With headhunters likely beginning to reach out in December/January, I thought I'd put out a series of posts on making the transition from IB to. This one talks about getting that first interview.
If you're in a decent group, most--if not all--the major headhunters will reach out to you. The smaller ones are more sporadic/random in terms of who they reach out to and you'll need to proactively search for and contact these guys regardless of where you work. Most people who made the IB totransition got their first job through a headhunter, but there are also many opportunities available to those that are resourceful and proactively reach out to funds on their own.
Does pedigree matter?
Unfortunately for some, coming from a lesser firm puts you at a disadvantage. Your school also remains important. I was at a top group which collectively received every headhunter-driven interview out there. There were some funds that literally interviewed every one of the-pursuing analysts, but others picked only one or a select few. That minority tended to come from Wharton. It was not at all based on who the best analyst was, though our group as a whole didn’t really have any weak analysts as far as I was aware.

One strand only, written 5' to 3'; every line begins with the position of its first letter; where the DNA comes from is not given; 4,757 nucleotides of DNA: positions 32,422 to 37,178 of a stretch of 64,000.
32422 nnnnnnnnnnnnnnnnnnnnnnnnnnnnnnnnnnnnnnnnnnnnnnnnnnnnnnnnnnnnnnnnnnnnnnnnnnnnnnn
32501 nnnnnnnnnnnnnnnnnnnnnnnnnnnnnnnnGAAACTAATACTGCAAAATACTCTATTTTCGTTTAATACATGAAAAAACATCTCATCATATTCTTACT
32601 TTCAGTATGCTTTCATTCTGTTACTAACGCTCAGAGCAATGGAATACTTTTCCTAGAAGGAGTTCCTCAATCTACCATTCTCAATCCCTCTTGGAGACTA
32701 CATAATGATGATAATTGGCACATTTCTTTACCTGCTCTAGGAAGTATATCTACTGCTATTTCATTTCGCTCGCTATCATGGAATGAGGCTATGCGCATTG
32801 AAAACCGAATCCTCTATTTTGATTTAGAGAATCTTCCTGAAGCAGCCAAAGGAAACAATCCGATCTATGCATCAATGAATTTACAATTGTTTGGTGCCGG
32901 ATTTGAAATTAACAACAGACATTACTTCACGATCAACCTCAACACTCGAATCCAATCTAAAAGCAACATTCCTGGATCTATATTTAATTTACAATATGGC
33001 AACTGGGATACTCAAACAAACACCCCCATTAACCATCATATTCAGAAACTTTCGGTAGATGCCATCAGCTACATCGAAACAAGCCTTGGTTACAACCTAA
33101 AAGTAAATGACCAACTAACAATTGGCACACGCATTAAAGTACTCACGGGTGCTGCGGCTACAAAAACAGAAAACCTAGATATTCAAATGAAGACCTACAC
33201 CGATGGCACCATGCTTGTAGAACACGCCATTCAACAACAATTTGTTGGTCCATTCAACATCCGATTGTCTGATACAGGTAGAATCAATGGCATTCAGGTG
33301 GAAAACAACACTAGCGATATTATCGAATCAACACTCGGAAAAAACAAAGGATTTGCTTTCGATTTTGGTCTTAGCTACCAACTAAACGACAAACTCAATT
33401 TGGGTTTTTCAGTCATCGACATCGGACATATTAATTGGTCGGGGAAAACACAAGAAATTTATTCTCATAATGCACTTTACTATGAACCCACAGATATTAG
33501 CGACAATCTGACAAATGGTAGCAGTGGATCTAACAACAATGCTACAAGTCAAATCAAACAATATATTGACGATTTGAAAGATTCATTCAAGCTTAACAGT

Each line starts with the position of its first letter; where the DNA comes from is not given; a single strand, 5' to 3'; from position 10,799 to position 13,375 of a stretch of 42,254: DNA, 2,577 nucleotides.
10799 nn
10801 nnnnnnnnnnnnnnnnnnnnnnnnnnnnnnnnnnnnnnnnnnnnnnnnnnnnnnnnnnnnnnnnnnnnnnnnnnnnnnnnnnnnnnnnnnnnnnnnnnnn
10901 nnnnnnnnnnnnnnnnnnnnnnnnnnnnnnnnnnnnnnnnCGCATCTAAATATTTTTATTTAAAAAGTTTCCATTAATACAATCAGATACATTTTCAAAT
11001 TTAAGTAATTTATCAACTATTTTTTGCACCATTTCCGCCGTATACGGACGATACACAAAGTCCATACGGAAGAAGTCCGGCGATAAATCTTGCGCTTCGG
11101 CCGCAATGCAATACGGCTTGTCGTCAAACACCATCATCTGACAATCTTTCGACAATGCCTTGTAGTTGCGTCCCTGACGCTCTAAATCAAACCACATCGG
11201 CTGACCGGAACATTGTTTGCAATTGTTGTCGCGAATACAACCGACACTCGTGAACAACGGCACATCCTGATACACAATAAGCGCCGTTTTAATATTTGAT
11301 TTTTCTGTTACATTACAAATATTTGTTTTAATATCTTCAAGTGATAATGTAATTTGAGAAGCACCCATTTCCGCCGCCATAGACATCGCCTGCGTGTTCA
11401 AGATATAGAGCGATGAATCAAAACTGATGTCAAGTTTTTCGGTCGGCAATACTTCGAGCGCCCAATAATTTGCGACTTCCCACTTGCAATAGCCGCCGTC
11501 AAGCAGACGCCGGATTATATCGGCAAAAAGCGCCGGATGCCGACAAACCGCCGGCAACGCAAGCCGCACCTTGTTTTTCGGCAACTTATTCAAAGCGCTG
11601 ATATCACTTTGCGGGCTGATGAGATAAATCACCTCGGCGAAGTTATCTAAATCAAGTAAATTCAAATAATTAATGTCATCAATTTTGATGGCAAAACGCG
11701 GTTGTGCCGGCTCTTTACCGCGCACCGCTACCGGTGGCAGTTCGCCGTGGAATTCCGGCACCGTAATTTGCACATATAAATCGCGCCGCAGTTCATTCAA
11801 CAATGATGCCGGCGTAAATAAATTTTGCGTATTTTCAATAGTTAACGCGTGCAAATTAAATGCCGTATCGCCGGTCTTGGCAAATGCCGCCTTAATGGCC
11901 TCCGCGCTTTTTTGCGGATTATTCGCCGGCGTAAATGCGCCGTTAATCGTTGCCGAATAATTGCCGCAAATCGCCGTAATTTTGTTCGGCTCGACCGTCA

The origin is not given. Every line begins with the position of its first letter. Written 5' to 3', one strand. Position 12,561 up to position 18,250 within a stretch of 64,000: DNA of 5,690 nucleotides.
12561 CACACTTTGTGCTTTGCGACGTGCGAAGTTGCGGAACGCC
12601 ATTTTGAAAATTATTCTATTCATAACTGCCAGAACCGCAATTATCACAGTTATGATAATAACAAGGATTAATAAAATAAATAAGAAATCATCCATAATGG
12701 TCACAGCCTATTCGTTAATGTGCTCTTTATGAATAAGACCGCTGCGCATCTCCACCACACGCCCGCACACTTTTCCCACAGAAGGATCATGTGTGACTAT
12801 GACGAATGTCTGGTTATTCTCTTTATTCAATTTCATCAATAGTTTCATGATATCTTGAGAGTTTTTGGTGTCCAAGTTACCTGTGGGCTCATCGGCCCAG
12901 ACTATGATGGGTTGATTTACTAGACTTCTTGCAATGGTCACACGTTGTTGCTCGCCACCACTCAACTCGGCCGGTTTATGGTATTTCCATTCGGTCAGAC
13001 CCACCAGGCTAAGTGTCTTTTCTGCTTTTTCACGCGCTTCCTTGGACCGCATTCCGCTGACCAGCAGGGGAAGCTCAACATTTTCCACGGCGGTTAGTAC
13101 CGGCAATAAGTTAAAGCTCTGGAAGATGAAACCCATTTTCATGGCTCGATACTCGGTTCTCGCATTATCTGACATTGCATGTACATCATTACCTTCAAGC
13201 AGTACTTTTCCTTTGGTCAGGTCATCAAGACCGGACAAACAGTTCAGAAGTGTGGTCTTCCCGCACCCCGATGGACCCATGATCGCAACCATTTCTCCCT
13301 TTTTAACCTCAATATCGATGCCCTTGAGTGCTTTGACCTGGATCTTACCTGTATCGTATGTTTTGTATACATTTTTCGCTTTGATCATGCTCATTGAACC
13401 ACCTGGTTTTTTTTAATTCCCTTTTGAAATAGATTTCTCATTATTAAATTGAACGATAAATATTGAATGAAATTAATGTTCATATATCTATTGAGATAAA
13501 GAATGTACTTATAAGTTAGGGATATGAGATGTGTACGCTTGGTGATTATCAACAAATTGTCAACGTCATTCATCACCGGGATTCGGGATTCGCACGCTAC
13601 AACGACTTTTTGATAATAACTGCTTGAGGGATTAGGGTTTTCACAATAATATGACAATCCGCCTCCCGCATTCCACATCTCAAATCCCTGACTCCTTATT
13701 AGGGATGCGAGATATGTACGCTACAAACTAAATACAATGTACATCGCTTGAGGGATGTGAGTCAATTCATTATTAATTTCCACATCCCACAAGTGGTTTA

The reasoning behind this is relatively simple: hedge funds often hire multiple headhunters to fill a position, as well as reach out through personal and professional networks. Because a headhunter is limited in the number of candidates they can refer, they tend to select the “paper rockstars”—eg, top bb/elite boutique, high, top target school kids.
By no means am I suggesting that only those of highest pedigree can get these jobs. You may have an uphill battle, but it can certainly be circumvented.
Also, note that the pedigree discrimination is most prominent early in the process when headhunters still haven't had an opportunity to assess your interview performance.
What should you be doing?
1. Reach out to all of the headhunters, even the obscure ones that may not have many opportunities for you. Dynamics and SearchOne have the most post-bankingclients, but there are many others that can help you. Use LinkedIn, Google, fellow analysts, and any other contacts you can for this.
2. Crush the headhunter interview.